Warning as hackers seek sensitive information

Paul Boughton

With over 300 UK government departments and businesses – including some process companies – coming under sustained attack from hackers, the country's National Infrastructure Security Coordination Centre (NISCC) has been forced to issue a special briefing notice on the subject.

In its 08/2005 briefing, the NISCC warns specifically about targeted Trojan email attacks. It notes that:

  • The attackers’ aim appears to be covert gathering and transmitting of commercially or economically valuable information.
  • Trojans are delivered either in email attachments or through links to a website.
  • IP addresses used for sending emails and controlling Trojans, long with email header information, are often linked to the Far East.
  • The emails employ social engineering, including use of a spoofed sender address and information relevant to the recipient's job or interests to entice them into opening the documents.
  • Once installed on a user machine, Trojans may be used to obtain passwords, scan networks, exfiltrate information and launch further attacks.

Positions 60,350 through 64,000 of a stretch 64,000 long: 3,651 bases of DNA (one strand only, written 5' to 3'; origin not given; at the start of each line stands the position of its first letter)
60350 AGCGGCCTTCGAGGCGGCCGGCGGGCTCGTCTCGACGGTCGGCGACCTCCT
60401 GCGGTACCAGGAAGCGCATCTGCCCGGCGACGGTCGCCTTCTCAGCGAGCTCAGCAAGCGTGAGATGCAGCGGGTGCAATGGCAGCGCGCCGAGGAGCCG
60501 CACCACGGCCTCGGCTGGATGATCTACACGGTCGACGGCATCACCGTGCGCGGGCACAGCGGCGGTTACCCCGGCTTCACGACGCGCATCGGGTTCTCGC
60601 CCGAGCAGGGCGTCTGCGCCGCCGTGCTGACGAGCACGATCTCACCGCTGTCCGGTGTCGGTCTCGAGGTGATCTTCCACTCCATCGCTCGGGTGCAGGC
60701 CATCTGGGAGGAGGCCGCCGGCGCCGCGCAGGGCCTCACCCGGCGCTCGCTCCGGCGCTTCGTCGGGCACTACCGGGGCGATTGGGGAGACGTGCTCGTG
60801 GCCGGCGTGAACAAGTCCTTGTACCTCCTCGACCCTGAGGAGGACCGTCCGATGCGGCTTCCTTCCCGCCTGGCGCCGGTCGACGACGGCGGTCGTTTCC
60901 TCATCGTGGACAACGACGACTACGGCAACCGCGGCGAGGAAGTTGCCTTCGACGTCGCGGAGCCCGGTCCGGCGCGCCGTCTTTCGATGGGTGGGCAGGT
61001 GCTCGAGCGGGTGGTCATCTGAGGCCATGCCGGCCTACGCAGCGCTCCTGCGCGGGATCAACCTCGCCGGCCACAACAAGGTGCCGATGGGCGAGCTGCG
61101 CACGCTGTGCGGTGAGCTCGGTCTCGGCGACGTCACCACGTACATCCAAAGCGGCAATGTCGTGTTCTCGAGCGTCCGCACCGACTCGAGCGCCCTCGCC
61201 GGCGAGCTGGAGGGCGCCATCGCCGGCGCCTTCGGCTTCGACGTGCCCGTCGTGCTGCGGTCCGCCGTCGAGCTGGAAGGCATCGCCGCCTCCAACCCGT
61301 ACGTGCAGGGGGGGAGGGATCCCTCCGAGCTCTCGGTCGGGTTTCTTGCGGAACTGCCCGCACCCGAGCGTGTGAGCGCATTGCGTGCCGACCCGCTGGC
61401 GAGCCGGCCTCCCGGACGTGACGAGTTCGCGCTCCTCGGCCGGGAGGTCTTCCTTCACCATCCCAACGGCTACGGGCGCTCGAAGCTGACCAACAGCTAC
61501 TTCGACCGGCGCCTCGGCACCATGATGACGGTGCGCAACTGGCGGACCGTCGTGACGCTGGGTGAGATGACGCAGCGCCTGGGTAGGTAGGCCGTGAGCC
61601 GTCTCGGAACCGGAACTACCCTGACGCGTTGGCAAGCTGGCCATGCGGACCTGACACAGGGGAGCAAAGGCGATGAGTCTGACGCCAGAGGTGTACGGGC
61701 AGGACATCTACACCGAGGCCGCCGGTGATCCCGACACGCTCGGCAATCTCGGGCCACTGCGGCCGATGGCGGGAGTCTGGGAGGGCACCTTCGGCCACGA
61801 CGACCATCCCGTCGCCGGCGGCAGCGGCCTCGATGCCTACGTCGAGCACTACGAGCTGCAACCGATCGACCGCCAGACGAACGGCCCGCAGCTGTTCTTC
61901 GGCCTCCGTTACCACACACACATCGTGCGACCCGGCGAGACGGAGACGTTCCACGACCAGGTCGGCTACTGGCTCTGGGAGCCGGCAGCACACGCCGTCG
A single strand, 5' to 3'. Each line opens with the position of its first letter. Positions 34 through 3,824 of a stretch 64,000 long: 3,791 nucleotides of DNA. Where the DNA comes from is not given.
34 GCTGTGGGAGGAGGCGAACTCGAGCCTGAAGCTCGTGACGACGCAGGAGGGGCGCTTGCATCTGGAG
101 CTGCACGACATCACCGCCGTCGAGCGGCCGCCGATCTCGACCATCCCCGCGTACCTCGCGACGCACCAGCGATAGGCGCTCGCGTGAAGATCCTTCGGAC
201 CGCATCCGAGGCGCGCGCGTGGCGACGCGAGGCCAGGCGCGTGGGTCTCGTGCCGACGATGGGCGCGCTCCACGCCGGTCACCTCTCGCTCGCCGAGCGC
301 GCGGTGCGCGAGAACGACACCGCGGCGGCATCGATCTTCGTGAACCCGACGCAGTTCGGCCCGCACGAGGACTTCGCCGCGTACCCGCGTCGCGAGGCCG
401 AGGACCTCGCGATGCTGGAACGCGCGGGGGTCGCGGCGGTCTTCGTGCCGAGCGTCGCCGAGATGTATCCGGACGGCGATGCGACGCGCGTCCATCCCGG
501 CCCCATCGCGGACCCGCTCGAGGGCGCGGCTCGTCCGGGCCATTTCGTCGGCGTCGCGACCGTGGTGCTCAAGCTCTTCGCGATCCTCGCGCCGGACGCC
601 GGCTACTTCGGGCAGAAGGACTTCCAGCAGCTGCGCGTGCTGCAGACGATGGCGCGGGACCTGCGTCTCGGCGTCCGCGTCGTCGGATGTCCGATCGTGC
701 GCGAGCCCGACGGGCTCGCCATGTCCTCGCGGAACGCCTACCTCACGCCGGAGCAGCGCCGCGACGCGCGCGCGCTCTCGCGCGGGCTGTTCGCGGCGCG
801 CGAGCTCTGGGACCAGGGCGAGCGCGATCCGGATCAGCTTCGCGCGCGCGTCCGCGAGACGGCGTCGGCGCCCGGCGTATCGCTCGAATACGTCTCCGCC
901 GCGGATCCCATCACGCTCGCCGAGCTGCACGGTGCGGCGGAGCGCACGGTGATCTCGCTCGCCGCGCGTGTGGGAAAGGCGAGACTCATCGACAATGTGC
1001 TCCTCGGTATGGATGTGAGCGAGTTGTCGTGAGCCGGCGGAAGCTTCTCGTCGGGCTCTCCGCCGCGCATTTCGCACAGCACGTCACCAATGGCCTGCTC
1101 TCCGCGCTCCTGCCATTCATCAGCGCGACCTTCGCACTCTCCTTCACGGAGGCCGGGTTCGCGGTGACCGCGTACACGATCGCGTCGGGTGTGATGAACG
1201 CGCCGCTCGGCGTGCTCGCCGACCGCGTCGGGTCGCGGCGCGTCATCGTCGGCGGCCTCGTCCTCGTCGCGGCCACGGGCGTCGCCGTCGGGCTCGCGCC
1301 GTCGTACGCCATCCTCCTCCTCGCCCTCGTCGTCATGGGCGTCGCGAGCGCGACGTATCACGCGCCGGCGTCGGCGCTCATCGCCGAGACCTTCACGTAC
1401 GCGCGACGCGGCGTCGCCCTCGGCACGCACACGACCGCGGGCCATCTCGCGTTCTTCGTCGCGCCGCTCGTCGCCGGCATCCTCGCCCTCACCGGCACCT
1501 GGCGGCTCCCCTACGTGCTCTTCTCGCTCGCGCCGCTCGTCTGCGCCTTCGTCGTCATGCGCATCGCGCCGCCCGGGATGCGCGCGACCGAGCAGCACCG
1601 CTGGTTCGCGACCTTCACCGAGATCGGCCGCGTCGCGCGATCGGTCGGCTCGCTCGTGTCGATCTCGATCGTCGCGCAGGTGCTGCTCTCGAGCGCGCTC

• Anti-virus software and firewalls do not give complete protection. Trojans can communicate with the attackers using common ports such as HTTP, DNS and SSL and can be modified to avoid anti-virus detection.

The NISCC was set up in 1999 and is an inter-departmental centre drawing on contributions from across the UK government. With a budget of £10m and 85 staff, it is responsible for the Critical National Infrastructure (CNI).

The UK government regards the CNI as those assets, services and systems that support the economic, political and social life of the country whose importance is such that any entire or partial loss or compromise could: cause large-scale loss of life; have a serious impact on the national economy; have other grave social consequences for the community; and be of immediate concern to the national government.

The CNI is categorised as 10 interdependent sectors, including process sectors such as energy, food and water. According the NISCC, each involve “many different companies and organisations, all of which rely heavily on computers and associated electronic technologies in their day-to-day business, making them vulnerable to an electronic attack. Many of these systems are now connected to the Internet which, while improving business efficiency, also presents a direct route for an attack”.

The NISCC website (www.niscc.gov.uk) is a cornerstone its outreach policy and from it can be accessed the very latest IT security bulletins in the form of alerts and briefings as well as a broader range of advice and information. 


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